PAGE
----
Rihanna's refusal to play ball and remain hostile toward Brown has opened her up to criticism, some from fellow celebrities. Sure, they wanted an outpouring of emotion, to see her broken and resentful. But to admit she still loved him? Unthinkable! Her detractors conveniently forget the way love and emotion works. At the end of an affair, feelings and passion don't admit defeat, clear their desk and leave without fuss; they claw their way out, refusing to go, hanging on for dear life. They leave marks.
Rihanna was ready to move on, and the wider world simply couldn't understand it - for them the police pictures of the star's bruised, swollen face were still fresh, her life a series of captions in magazines, forgetting they had not lived the day-to-day recovery Rihanna herself had no choice but to go through. Her actions confused and disappointed her supporters; they felt let down.
Rihanna's wistful revelation poses a problem. She may be trying to put the issue to bed, but 'we' are still angry with Brown. He doesn't seem to care that much about what happened, is still shifting albums all over the place and no amount of pithy, no-star album reviews or character assassinations have dimmed his celebrity.
Does Rihanna have a responsibility to stay angry? She didn't ask to be attacked, and she certainly hasn't encouraged the public to be outraged on her behalf. She has become an unwilling poster girl for domestic violence, an obligation thrust upon her because of her fame.
Chris Brown, of course, appears unworthy of Rihanna's forgiveness; he didn't even have to beg for it. If he had shown more humility and maturity, Rihanna's nostalgic outpourings might be easier to stomach. Isn't her reaction and subsequent mournful account of the end of the relationship more honest? Is she supposed to play to the gallery, say she hates Brown, that she'll never forgive him and that she doesn't care what happens to him? We can condemn the violent act, but we can't expect Rihanna to continue being the victim, even if the thought of her being on friendly terms with Brown makes us bilious. The irony, of course, is that Rihanna is slated for her forgiveness, yet we cheer when Brown is injured in a nightclub fight, at first rumoured to be in retaliation for the attack on Rihanna, but later downplayed.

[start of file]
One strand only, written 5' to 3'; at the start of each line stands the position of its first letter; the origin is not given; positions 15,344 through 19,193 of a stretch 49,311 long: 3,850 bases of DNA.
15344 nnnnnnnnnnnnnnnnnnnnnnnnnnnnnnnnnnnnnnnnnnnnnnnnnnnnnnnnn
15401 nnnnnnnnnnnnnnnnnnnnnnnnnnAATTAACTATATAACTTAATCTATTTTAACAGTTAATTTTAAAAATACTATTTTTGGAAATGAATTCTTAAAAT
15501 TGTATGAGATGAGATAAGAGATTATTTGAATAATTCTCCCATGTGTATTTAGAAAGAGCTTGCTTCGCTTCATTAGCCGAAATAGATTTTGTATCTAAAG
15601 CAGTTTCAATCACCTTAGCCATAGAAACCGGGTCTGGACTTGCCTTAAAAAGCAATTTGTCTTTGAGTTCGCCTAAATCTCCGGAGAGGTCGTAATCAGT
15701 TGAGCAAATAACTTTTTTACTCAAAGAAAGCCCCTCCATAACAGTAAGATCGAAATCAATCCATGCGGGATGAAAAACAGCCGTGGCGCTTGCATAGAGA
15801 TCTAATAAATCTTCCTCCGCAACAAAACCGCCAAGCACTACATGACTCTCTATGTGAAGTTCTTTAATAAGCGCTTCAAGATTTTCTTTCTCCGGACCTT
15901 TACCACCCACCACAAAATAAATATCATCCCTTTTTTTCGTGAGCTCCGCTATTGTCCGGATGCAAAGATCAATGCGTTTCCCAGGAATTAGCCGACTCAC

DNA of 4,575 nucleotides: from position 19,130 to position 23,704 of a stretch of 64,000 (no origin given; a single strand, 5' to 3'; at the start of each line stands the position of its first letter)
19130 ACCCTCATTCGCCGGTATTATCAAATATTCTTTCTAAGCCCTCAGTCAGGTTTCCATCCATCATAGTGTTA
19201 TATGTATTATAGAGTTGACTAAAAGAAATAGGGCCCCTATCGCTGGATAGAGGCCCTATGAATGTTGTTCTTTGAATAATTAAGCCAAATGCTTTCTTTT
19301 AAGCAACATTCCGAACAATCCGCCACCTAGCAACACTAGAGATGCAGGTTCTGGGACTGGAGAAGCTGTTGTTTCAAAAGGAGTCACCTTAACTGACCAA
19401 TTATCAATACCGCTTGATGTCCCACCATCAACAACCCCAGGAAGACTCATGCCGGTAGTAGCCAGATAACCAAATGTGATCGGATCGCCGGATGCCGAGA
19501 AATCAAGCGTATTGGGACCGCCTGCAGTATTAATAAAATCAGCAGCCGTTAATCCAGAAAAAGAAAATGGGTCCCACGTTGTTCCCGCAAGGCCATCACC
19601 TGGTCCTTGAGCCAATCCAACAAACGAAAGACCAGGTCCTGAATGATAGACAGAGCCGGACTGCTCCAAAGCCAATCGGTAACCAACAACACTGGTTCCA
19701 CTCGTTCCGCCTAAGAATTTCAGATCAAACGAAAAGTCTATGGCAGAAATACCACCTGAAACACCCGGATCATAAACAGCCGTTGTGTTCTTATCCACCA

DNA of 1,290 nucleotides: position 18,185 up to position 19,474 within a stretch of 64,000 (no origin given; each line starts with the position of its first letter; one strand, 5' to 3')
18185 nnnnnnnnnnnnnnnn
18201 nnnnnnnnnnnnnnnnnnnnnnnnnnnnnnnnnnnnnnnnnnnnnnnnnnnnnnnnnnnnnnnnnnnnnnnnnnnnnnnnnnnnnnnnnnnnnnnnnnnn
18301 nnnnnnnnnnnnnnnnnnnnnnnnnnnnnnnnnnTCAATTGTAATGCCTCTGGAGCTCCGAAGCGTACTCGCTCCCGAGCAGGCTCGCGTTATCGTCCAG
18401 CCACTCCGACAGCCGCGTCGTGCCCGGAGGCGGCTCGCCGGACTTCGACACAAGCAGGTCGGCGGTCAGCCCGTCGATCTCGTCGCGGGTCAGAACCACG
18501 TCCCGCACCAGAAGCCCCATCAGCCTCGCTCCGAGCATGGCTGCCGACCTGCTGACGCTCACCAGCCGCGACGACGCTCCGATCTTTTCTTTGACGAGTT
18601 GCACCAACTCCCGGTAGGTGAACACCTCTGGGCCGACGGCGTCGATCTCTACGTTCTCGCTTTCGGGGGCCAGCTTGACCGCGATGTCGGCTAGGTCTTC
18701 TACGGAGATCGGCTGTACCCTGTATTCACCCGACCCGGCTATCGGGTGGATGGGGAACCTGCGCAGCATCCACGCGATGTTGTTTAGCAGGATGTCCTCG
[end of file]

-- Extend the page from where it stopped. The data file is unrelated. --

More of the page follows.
So while Chris Brown enjoys his place back at the banqueting table of R&B megastars, Rihanna is faced with a conundrum: stay angry, like the public want; or be more human, fallible. Fury may satisfy the public's bloodlust, but it wouldn't be of much use to her.
Rihanna and Brown still get asked about the fight in interviews, three years on, because the public aren't satisfied; it still feels unresolved to the casual observer. Rihanna isn't vengeful enough; Brown shows no remorse. Rumours circulated that the pair would appear together at the MTV Video Music Awards, but while this failed to materialise, the ex-lovers were caught on camera in a reconciliatory hug after Rihanna crossed the stage to greet Brown while an award was being presented.
Although it may leave a nasty taste in the mouth, perhaps it's time to let them get on with it. Continue to hold Brown to account, yes. Highlight the importance of remorse and rehabilitation, of course. Be angry? That's up to us. But if Rihanna doesn't want any part of it, by prolonging the trauma she is so keen to leave behind, don't we become the bully?